Steve Volan expressed agreement with Rollo, Sandberg and Granger, saying, “This has been a consistent question for a few years: Are we hiring enough?”
On the subject of more officers, Diekhoff didn’t defend the two as the number he wanted, but rather a number that was appropriate given the city’s other needs: “I would love to have more officers, but I also understand that we are one department in the city and there are lots of requests for people.”
For the police department, the $20.6 million proposed for 2020, compared to $21.4 million in 2019, is a reduction of around $800,000. That reflects a $1.3 million reduction in capital outlays.
Volan also said that “passing” on the straw vote that the council would take was not an expression of a lack of support. His vote of “pass” would just be a signal that he thinks it’s a question that should be seriously explored between now and the actual formal budget hearings in September.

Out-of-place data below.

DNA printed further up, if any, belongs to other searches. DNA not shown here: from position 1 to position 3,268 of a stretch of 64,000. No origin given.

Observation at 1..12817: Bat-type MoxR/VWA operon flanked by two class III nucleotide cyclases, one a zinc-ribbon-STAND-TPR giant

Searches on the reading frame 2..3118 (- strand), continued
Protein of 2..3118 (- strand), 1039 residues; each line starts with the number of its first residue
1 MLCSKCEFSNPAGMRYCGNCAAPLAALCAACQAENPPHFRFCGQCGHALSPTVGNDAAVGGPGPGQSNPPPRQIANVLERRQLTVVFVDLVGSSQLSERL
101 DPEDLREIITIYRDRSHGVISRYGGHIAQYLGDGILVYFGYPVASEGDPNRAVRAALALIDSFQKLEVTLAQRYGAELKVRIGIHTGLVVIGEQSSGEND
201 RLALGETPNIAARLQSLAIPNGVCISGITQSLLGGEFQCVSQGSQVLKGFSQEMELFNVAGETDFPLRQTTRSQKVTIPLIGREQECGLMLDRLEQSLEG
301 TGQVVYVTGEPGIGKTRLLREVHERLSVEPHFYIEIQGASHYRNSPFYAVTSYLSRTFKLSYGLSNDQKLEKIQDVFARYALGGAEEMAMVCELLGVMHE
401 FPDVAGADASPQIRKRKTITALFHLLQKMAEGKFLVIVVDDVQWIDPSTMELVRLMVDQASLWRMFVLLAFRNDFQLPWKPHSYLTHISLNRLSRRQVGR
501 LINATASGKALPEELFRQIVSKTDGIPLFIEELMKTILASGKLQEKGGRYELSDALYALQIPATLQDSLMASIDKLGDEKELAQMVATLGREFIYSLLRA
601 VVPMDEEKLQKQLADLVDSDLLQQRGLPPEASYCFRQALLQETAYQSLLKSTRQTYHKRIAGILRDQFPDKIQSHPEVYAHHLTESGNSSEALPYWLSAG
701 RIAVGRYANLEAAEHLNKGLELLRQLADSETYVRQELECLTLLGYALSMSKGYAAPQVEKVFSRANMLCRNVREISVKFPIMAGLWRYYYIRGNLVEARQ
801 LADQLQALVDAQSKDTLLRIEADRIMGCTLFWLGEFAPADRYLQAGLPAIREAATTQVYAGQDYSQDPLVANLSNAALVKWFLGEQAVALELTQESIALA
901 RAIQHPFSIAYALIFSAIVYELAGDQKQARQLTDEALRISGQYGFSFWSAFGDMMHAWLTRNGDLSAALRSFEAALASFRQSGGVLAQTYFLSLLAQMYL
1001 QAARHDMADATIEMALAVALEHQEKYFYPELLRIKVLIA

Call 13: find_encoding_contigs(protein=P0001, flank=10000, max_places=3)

Passing on the straw vote were Volan, Sandberg, Granger and Rollo. Voting yes were Jim Sims, Andy Ruff, Chris Sturbaum and Isabel Piedmont-Smith. Allison Chopra was absent.
Piedmont-Smith’s yes vote came after she expressed some frustration about the availability of the dataset that logs the uses of the Lenco BearCat armored truck. The purchase of the truck in 2018 generated significant controversy. The council later enacted legislation restricting the use of the vehicle and equipment associated with it. For example, BPD can’t mount a water cannon on the truck and use it to control crowds.
Diekhoff told Piedmont-Smith the vehicle had been used for the first time in 2019 that same day.
Piedmont-Smith also expressed support for Diekhoff’s goal of identifying the physical place where a law-enforcement-assisted diversion program could be established, which would support rehabilitation of non-violent offenders.
The general characterization of crime in Bloomington given by councilmember Dave Rollo at Tuesday’s meeting was that property crimes were pretty steady, but violent crimes saw an upward trend. That’s consistent with data from the FBI’s Uniform Crime Reporting program.